Friday, January 24, 2014

McCarthy: Californian's drought is deepened by federal and state policies that prevent water from flowing to those who need it

Rep. Kevin McCarthy, House Majority Whip, gives us his weekly view from Capitol Hill. In his words:

 "Last week, Governor Brown declared a statewide emergency over the current drought.  In his declaration, he noted this is “perhaps the worst drought California has ever seen since records began being kept about 100 years ago.”  The governor’s declaration is an important recognition of what families and farmers in the Central Valley have been struggling with for years – lack of water.

 "That is why, as Majority Whip, I have been working with Congressman David Valadao and Congressman Devin Nunes in the House to take action to provide relief to local families along with struggling Central Valley farms and small businesses to ensure they receive the water they contract and pay.  Last Congress, I led the House in passing the Sacramento-San Joaquin Valley Water Reliability Act, which would have provided more water to Central and Southern California and reformed environmental laws that irresponsibly put fish over people.  Senate Democrats refused to even allow debate on this important bill.

 "Since then, things have only gotten worse in our state.  We have a record drought, record low reservoirs and water banks, and more fallowed farmland, all exacerbated by Federal and state policies that prevent water from flowing to those who need it.  Since 2007, environmental regulations in the delta have resulted in Kern County and State Water Project contractors losing over 2.7 billion acre-feet of water, valued at more than $200 million.  This is unacceptable.  That is why I working with my Central Valley colleagues in developing solutions for California by drafting legislation that would create a joint House-Senate committee to develop long term solutions to California’s water problems, that turns on the pumps in the delta, and that stops water from being wasted into the San Joaquin River.  This commonsense approach is designed to bring the U.S. Senate to the negotiating table to develop solutions, while providing our state with more water when it starts to rain.

 "The solutions are simple – we need the political will in the Senate to act.  It is unconscionable that Federal and state policies in wet years have wasted water out to the Pacific, which has crippled our ability to better weather the current situation. We cannot waste any more time.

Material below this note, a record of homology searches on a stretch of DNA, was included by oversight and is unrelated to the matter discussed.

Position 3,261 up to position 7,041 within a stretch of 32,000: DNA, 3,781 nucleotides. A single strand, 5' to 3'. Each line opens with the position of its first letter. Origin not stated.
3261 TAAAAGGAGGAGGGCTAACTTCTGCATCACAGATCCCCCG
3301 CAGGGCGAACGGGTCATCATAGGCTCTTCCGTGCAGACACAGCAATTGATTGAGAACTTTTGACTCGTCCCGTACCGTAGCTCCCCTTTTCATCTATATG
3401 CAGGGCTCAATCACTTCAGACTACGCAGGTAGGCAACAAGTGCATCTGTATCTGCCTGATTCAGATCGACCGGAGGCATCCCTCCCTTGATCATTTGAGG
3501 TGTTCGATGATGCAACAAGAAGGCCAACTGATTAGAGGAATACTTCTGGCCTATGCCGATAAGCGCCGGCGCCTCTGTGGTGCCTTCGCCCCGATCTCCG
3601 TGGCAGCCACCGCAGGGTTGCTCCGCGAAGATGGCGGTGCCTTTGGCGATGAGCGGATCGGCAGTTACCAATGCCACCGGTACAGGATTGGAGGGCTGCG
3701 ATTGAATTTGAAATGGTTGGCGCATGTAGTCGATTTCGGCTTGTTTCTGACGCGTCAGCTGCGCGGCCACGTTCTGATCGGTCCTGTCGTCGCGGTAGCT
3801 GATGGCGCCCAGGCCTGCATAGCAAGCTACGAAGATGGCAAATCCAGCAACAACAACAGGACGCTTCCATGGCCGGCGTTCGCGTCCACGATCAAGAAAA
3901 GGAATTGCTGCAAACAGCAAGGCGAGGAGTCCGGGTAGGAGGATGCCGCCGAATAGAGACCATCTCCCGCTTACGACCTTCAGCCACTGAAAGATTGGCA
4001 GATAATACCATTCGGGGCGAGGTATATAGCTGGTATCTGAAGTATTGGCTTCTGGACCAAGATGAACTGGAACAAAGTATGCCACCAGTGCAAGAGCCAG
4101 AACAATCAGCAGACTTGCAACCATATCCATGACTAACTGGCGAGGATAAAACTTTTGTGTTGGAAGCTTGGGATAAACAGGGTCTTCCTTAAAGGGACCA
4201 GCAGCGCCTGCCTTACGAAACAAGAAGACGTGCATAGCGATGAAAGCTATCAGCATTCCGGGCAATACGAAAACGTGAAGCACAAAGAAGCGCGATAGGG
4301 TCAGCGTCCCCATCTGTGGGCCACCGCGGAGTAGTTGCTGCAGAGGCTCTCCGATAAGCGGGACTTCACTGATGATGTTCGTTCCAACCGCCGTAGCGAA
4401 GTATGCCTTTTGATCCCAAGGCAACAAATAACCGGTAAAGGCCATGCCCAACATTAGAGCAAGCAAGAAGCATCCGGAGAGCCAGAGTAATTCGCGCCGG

It is time to put our families and farmers first and to reverse misguided regulations that put Kern’s $6.2 billion agriculture economy at risk by wasting water out to sea during wet years rather sending it to those that contract and pay for it or to refill our reservoirs.  It is time for action, and I call on the Senate to join my colleagues and me in supporting this commonsense bill to provide all Californians with immediate relief, and come together to develop a long term solution as well.

Thursday, January 23, 2014

Remembering the great Bakersfield Dust Storm of 1977 and celebrating some good news on the economic front as major retailers head for Bakersfield

 * … DUST: This week's dust storm got me to thinking about the Great Bakersfield Dust Storm of 1977 that left several people dead and caused millions of dollars in damages. That event happened in
mid December and, like now, followed several years of severe drought. The day began normal enough, with a low of 44 degrees, but by midday it had warmed considerably and then the winds came roaring in, blowing swamp coolers off roofs and leaving the town littered with debris. Sound familiar? Time to pray for some rain.

* … RETAIL: One of the surest signs of a recovering economy comes when major retailers free up capital to expand into new markets. And that's why we should all be encouraged with news that retailers like Nordstrom Rack and the organic grocer Sprouts Farmers Market may be coming to the Shops at RiverWalk. These aren't done deals yet but all indications are that both retailers are Bakersfield bound. Another good sign: apparently the opening of the Hobby Lobby here was such a big success that the crafts store is already thinking of expanding in the old Mervyn's building. Golden Corral is another business that came to Bakersfield and enjoyed a near record grand opening and is one of the restaurant chain's top performing outlets.